In 1535 the king of England Henry VIII, who himself wore a beard, imposed a tax on beards. The tax was progressive tax and depended on the social status of the taxpayer. His daughter, Elizabeth I, established this tax again, but it was related only to a 2-week beard wearer.
This tax appeared in Russia too, but the reason was different : it was charged in order to force people to shave and to be civilized and cultured as in in other European countries. The Russian Tsar Peter 1 imposed a tax on beards in Russia in 1705.
By the end of this year, the requirement to shave the beard was extended to the main groups of the urban population, According to the law entire male population of Russia (except priests, monks and peasants) was obliged to shave their beards and mustaches. A tax on beards was different and depended on the class of the property status of the person.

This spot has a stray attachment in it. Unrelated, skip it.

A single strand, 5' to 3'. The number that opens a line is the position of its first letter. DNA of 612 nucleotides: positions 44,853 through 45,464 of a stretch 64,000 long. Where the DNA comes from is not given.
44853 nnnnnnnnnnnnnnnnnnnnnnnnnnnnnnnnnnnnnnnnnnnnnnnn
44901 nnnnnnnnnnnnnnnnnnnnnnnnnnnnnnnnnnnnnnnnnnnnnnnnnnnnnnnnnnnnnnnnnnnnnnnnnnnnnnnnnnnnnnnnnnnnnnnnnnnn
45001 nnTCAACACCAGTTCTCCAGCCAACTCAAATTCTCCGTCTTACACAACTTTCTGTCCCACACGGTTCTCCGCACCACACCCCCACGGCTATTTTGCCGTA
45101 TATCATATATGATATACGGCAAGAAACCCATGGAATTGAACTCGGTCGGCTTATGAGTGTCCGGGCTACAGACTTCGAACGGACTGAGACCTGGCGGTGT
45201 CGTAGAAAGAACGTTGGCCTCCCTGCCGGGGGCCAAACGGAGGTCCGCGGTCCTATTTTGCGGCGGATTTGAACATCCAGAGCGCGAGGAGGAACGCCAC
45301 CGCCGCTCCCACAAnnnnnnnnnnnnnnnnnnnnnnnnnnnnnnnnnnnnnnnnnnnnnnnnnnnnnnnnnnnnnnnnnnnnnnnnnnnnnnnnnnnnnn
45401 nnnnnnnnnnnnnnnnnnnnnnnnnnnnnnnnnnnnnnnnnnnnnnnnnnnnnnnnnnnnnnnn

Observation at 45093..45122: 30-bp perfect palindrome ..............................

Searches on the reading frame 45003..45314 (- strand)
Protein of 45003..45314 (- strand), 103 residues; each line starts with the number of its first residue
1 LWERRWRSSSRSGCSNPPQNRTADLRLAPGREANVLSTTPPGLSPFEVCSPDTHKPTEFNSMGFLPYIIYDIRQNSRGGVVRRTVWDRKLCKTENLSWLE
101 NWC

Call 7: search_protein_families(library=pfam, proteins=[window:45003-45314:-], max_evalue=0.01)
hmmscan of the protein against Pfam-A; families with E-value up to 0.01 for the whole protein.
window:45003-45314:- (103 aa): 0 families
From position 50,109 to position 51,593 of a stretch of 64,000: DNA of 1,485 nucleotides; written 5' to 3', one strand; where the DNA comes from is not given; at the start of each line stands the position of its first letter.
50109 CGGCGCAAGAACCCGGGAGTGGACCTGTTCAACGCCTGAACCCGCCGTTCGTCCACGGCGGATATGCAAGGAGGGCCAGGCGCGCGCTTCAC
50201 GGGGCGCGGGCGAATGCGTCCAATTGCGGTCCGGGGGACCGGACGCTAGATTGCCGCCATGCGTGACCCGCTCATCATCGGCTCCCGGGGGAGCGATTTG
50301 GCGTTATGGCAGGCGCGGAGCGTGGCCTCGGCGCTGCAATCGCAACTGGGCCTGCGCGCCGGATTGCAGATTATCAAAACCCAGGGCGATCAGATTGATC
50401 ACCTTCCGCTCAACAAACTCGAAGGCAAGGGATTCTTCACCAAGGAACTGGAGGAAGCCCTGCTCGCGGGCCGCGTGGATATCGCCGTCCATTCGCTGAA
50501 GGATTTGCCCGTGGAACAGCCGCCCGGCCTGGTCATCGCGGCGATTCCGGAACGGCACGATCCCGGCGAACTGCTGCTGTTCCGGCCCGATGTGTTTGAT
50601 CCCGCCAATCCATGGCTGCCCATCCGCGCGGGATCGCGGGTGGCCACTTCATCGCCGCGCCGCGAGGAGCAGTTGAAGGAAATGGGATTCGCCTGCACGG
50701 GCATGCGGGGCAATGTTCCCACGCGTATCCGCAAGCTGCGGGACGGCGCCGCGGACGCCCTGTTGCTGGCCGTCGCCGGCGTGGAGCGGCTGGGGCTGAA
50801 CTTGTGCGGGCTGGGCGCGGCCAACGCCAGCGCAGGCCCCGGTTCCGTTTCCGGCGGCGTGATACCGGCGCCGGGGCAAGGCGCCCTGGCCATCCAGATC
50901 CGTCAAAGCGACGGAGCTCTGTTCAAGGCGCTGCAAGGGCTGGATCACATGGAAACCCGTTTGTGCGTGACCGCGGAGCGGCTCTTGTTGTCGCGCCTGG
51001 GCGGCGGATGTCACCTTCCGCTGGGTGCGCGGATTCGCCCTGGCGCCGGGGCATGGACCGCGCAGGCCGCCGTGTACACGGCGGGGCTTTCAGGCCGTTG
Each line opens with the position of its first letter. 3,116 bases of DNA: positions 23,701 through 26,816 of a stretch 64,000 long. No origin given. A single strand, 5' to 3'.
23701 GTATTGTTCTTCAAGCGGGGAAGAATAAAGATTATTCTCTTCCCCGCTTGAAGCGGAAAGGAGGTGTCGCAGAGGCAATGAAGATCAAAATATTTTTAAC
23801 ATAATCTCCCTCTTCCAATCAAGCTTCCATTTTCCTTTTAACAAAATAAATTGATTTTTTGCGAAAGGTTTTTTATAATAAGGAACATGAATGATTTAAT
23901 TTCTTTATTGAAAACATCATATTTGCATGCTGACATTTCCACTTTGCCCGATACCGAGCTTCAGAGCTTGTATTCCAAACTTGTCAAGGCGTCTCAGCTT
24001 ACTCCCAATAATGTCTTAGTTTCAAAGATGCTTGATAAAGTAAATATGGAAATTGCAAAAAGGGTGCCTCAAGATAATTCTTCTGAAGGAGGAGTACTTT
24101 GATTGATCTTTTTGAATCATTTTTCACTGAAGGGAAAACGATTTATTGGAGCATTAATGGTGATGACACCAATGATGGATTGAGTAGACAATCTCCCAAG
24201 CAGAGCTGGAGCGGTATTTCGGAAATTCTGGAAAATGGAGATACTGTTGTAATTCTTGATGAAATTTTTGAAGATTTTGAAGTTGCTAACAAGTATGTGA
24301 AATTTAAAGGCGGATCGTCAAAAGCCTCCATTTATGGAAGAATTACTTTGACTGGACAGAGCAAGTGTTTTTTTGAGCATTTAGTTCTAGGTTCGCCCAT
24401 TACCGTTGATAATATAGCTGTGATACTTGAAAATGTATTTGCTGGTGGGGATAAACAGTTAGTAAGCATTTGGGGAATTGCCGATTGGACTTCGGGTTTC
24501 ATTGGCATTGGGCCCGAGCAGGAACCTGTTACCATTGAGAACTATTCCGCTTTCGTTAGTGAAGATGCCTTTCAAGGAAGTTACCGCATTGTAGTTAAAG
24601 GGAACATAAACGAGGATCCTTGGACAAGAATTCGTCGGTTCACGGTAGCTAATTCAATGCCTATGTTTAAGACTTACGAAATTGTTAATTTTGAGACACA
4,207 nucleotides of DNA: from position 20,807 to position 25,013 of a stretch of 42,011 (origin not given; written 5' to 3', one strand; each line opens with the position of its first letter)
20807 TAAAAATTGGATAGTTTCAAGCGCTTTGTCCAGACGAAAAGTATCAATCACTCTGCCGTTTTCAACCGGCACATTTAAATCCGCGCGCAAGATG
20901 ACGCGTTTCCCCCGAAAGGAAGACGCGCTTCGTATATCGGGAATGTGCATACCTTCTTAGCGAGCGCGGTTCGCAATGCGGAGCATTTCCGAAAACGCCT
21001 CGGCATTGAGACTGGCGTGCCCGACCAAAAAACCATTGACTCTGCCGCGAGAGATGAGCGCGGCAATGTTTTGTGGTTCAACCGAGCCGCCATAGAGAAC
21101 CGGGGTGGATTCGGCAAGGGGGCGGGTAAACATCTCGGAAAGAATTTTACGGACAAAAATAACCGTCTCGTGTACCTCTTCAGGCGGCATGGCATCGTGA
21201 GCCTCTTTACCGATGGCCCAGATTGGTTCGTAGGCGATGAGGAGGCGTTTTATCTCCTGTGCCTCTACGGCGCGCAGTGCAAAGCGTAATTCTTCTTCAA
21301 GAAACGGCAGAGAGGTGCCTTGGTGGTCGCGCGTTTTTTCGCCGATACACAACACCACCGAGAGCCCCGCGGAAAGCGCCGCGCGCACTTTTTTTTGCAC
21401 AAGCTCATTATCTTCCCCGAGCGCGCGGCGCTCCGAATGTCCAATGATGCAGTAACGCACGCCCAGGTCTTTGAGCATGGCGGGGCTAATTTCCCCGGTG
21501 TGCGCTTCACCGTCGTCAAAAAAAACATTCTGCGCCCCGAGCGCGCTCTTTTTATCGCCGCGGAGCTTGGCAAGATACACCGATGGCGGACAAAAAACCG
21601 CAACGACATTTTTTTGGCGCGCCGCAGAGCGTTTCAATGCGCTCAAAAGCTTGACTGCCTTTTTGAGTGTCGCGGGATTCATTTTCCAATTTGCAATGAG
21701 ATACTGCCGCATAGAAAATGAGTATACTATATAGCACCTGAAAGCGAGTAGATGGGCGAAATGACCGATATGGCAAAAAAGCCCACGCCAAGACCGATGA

There were four categories of duties: courtiers, guards nobles, officials had to pay 600 rubles per year (a lot of money!); merchants – 100 rubles per year; tradespeople – 60 rubles per year; servants, coachmen and all ranks of Moscow residents – 30 rubles annually. Farmers didn’t have to pay beard taxes, but every time they entered into the city they were charged 1 penny “beard”.
Those who paid the beard tax, had to wear a special “beard token” – a copper or silver badge with the Russian eagle on one side and a picture of the lower face with a beard on the other.
It was inscribed with two phrases: “the beard tax has been taken” and “the beard is a superfluous burden”.
The tax on beards was canceled only in 1772.